Environment - 08.09.2022
Longer, Hotter and More Frequent Heat Waves in Swiss Cities
Longer, Hotter and More Frequent Heat Waves in Swiss Cities
Hot days followed by sweltering nights without any temperature relief in between might become a new norm towards the end of the 21st century. Researchers from the University of Zurich have analyzed the frequency, intensity and length of such extreme events for five Swiss cities. Lugano and Geneva would be most affected.

Environment - 06.09.2022
Why are southeast Tibet's glaciers melting so fast?
Why are southeast Tibet’s glaciers melting so fast?
Millions of people depend on water from the glaciers of High-Mountain Asia. South-eastern Tibet, however, has some of the most rapidly melting glaciers in Asia. This is due to less summer snowfall, as a study led by the Swiss Federal Institute for Forest, Snow and Landscape Research WSL shows. Unlike in the Alps, glaciers on the Tibetan Plateau receive most of their snowfall during the summer months, which are the wettest but also the warmest.

Environment - Architecture - 05.09.2022
Green city: a few bushes are not enough to refresh
Green city: a few bushes are not enough to refresh
Extreme heat makes life barely bearable, especially in cities. Greenery is supposed to help regulate the temperature. Experts from the Lucerne University of Applied Sciences and Arts explain how we can go green in terms of urban climate. Planting an avenue here, greening a roof there - Peter Schwehr, Head of the Competence Center for Typology & Planning in Architecture at the Lucerne University of Applied Sciences and Arts, thinks little of it.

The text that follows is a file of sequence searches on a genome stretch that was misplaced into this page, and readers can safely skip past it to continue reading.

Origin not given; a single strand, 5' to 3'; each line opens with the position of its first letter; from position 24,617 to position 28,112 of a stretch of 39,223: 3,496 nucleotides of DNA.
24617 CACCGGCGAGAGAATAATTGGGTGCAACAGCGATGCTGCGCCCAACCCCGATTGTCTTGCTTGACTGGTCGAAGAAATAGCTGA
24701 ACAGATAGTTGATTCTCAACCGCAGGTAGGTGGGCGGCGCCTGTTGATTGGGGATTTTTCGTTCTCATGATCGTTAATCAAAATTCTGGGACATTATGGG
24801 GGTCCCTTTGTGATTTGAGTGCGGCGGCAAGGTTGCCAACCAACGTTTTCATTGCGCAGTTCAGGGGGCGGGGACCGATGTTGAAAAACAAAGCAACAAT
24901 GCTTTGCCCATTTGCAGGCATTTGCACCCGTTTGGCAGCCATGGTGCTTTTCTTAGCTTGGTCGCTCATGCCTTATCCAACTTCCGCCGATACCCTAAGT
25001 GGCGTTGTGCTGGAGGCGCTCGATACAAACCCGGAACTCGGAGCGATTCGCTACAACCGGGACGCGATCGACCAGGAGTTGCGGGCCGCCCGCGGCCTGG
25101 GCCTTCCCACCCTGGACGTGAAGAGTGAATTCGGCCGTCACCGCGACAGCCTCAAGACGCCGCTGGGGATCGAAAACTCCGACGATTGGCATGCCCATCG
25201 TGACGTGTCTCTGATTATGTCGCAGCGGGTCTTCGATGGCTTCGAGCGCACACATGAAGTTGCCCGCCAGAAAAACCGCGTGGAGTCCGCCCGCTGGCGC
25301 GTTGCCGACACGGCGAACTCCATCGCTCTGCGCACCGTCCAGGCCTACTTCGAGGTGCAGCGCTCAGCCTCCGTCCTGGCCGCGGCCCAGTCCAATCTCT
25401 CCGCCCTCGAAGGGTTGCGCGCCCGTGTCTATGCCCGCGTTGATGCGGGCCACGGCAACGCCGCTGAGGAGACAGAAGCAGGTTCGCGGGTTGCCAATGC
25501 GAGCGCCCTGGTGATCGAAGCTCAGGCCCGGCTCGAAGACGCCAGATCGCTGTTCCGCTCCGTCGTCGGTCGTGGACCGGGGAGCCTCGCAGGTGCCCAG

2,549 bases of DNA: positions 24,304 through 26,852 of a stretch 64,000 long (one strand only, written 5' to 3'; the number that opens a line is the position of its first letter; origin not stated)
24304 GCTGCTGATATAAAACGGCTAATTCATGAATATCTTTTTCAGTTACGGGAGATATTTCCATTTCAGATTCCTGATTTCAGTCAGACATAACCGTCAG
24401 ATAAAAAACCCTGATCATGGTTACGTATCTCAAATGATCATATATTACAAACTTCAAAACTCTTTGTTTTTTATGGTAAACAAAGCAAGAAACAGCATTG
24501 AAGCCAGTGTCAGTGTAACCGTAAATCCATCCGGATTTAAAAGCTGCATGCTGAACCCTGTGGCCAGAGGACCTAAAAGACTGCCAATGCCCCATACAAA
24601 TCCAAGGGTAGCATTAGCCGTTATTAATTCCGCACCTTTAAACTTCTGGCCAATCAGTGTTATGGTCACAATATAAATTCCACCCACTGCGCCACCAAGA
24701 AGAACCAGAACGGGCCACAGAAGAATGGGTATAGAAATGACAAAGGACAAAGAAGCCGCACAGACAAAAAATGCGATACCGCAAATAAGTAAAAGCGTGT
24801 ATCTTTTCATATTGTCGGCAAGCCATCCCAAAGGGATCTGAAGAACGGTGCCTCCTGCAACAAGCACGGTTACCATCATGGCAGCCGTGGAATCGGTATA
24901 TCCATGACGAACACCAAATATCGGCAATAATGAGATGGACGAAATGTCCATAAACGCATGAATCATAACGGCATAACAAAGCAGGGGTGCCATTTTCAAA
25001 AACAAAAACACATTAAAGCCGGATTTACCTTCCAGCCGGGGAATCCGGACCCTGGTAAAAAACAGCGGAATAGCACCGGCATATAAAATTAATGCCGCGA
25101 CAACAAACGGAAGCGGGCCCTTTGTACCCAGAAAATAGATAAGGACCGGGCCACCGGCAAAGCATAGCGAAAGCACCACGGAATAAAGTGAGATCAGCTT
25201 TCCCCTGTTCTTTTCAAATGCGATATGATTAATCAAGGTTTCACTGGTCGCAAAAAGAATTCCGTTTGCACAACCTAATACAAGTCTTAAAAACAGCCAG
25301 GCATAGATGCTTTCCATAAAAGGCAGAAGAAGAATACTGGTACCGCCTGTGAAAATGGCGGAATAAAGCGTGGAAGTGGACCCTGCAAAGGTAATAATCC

Chemistry - Environment - 05.09.2022
Combining forces for the energy transition
Combining forces for the energy transition
The Paul Scherrer Institute PSI and the start-up AlphaSYNT have a common mission. By signing a cooperation and licensing agreement, they aim to commercialise a novel approach to "power-to-gas" conversion, or to be more specific: "power-to-methane". The innovative methanation process developed by PSI will allow energy to be stored as methane gas in future.

Architecture - Environment - 01.09.2022
Why it will be imperative to reduce the size of rental properties
Why it will be imperative to reduce the size of rental properties
A PhD thesis carried out at EPFL has shown that, based on realistic forecasts, the only way we'll be able to shrink the environmental footprint of residential dwelling by 2050 in Switzerland is through a joint effort between housing owners and tenants. The thesis research, performed by civil engineering student Margarita Agriantoni, is based on computer simulations of different housing development scenarios over the next 30 years (from 2020 to 2050).

Environment - Computer Science - 01.09.2022
A self-learning algorithm that helps save heating energy
A self-learning algorithm that helps save heating energy
With energy prices soaring, heating costs will also inevitably rise in the coming winter. In order to mitigate this, solutions for operating buildings more efficiently are needed. The Empa spin-off viboo has developed an algorithm that makes it possible to operate even older buildings with around 25 percent less energy - while user comfort remains the same or even improves.

Environment - Life Sciences - 31.08.2022
Determining why the Arctic is turning ever greener